Wednesday, October 21, 2009

Functions Of Eight Kinds Of Consciousness In Yogācāra

Functions Of Eight Kinds Of Consciousness In Yogācāra


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Functions Of Eight Kinds Of Consciousness In Yogācāra


The Yogācāra school of Buddhist thought was founded by the two brothers, Asanga and Vasubandhu in the fifth century. The most famous innovation of the Yogācāra School was the doctrine of eight consciousnesses and it upheld the concept that consciousness (vijñāna) is real, but its objects of constructions are unreal. Though, in simple terms, Yogācāra means, “the school that practices the way of yoga,” but the practical methodology of yogic meditation merely reveals the meaning of the underline philosophy. The key emphasis of Yogācāra is on insight meditation which is actually considered to be a means of abandoning delusions about the self and about the world.

Key Words: Mind, Manas, Ālaya, Consciousness, Insight Meditation

Functions Of Eight Kinds Of Consciousness In Yogācāra

The Yogācāra school of Buddhist thought was founded by the two brothers, Asanga and Vasubandhu in the fifth century. Origins before this could be traced only through traditions where Asanga was believed to be mentored by a man known as Maitreya who might not be historical.1 Yogācāra was already hundreds of years old by the time of Asanga.2 However, the “foundational scripture” of Yogācāra considered to be Asanga’s text entitled, “The Scripture on the Explication of Underlying Meaning (Samdhinirmocanasutra)”.1,3 The original texts of Yogācāra no longer exist in their original Sanskrit version. But only Chinese and Tibetan translations are available at present. The gap between the original teachers and the written tradition has fostered misunderstanding about Yogācāra philosophy.3,4

Evolution of Yogācāra
Yogācāra (yō'gəkär'ə) [Sanskrit = yoga practice], is a philosophical school of Mahayana Buddhism, also known as the Vijñānavada or Consciousness School.4,5 The founders of this school in India were thought to be Maitreya’s disciple Asanga (c.375–430) and Asanga's younger half-brother Vasubandhu (c.400–480).5,6 Here, we must remember that though the Maitreya Bodhisatta or Buddha was not a historical figure, but there is a possibility of historical existence of an Arahant named Maitreya who is believed to be the teacher of Asanga. If this is true then the historical Maitreya should be dated during (c.270–350). Vasubandhu also systematized the Abhidhamma of Buddhist philosophy. Before being introduced to the Yogācāra philosophy by his brother Asanga, he was a Sautrantika thinker and an expert in Abhidhamma.4,5,6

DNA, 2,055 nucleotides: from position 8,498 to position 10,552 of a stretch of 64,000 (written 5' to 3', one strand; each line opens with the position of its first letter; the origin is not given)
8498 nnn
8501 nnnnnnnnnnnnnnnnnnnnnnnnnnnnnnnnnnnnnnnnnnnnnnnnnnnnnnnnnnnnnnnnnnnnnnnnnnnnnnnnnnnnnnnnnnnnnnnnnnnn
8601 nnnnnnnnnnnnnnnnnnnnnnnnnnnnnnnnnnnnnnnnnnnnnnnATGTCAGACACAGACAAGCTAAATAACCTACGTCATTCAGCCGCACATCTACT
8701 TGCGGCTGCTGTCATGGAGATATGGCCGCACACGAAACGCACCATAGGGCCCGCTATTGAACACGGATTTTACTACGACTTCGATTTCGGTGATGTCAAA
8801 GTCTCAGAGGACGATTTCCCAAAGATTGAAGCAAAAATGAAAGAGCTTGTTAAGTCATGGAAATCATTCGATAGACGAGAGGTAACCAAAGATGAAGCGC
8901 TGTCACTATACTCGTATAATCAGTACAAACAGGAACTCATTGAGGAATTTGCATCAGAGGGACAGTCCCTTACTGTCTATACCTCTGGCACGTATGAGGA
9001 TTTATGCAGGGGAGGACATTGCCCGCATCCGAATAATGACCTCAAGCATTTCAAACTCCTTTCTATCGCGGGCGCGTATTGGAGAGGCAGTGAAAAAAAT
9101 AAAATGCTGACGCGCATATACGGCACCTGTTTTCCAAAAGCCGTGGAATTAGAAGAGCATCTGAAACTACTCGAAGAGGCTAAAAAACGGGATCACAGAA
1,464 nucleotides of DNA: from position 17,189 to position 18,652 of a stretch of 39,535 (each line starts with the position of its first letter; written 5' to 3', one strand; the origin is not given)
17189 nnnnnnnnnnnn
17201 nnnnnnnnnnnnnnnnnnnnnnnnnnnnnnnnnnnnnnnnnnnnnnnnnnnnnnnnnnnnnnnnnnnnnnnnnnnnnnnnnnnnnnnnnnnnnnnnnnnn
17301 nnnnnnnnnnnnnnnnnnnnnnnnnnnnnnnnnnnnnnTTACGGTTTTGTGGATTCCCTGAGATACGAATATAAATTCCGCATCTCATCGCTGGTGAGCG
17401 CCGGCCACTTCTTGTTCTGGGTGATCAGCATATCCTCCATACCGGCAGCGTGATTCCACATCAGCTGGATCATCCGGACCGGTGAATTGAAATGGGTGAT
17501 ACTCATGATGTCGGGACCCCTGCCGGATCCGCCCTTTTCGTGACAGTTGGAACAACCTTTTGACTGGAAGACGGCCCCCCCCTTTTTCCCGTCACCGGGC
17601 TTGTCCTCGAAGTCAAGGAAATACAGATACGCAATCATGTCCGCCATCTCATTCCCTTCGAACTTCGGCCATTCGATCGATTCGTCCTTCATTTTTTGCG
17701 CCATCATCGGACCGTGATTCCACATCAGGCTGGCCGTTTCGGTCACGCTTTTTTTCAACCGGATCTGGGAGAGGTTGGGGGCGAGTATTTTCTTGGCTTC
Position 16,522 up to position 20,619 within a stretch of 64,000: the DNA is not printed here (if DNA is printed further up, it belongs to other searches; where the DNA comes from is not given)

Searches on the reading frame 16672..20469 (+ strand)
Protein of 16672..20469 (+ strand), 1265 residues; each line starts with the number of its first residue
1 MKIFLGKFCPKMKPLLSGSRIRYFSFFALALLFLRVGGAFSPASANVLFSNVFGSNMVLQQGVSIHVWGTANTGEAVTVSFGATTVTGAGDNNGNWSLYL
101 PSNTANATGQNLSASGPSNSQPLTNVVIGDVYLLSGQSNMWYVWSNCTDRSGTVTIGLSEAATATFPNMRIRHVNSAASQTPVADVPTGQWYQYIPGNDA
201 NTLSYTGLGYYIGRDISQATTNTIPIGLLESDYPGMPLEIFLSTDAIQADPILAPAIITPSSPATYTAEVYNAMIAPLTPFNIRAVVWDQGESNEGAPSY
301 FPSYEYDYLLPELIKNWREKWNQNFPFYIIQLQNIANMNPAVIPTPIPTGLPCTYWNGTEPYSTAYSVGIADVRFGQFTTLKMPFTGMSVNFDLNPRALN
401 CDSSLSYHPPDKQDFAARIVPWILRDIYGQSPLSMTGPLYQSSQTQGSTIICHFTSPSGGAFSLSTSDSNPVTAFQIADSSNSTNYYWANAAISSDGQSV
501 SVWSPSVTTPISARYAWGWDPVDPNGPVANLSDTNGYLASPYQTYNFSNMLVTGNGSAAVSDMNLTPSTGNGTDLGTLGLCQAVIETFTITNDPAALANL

The Yogācāra school held that consciousness (vijñāna) is real, but its objects of constructions are unreal. The school's teachings are thus often characterized by the phrase “consciousness-only” (citta-matra) or “representation-only” (vijnapti-matra).6,7
The content of consciousness is produced not by independently existing objects but by the inner modifications of consciousness itself. A theory of eight kinds of consciousness was formed to explain how this process functions. The deepest level of consciousness is the “store-consciousness” (Ālaya-vijñāna), which is both individual and universal and contains the seeds or traces of past actions, which are projected into manifestation through the “defiled mind” and the six sense-consciousnesses (the five physical senses plus mind or thought). The school was transmitted to China as the Fa-hsiang. It eventually it got synchronized with the Madhyamika school.7,8,9

Yogācāra: A Reaction to the Concept of Sunyata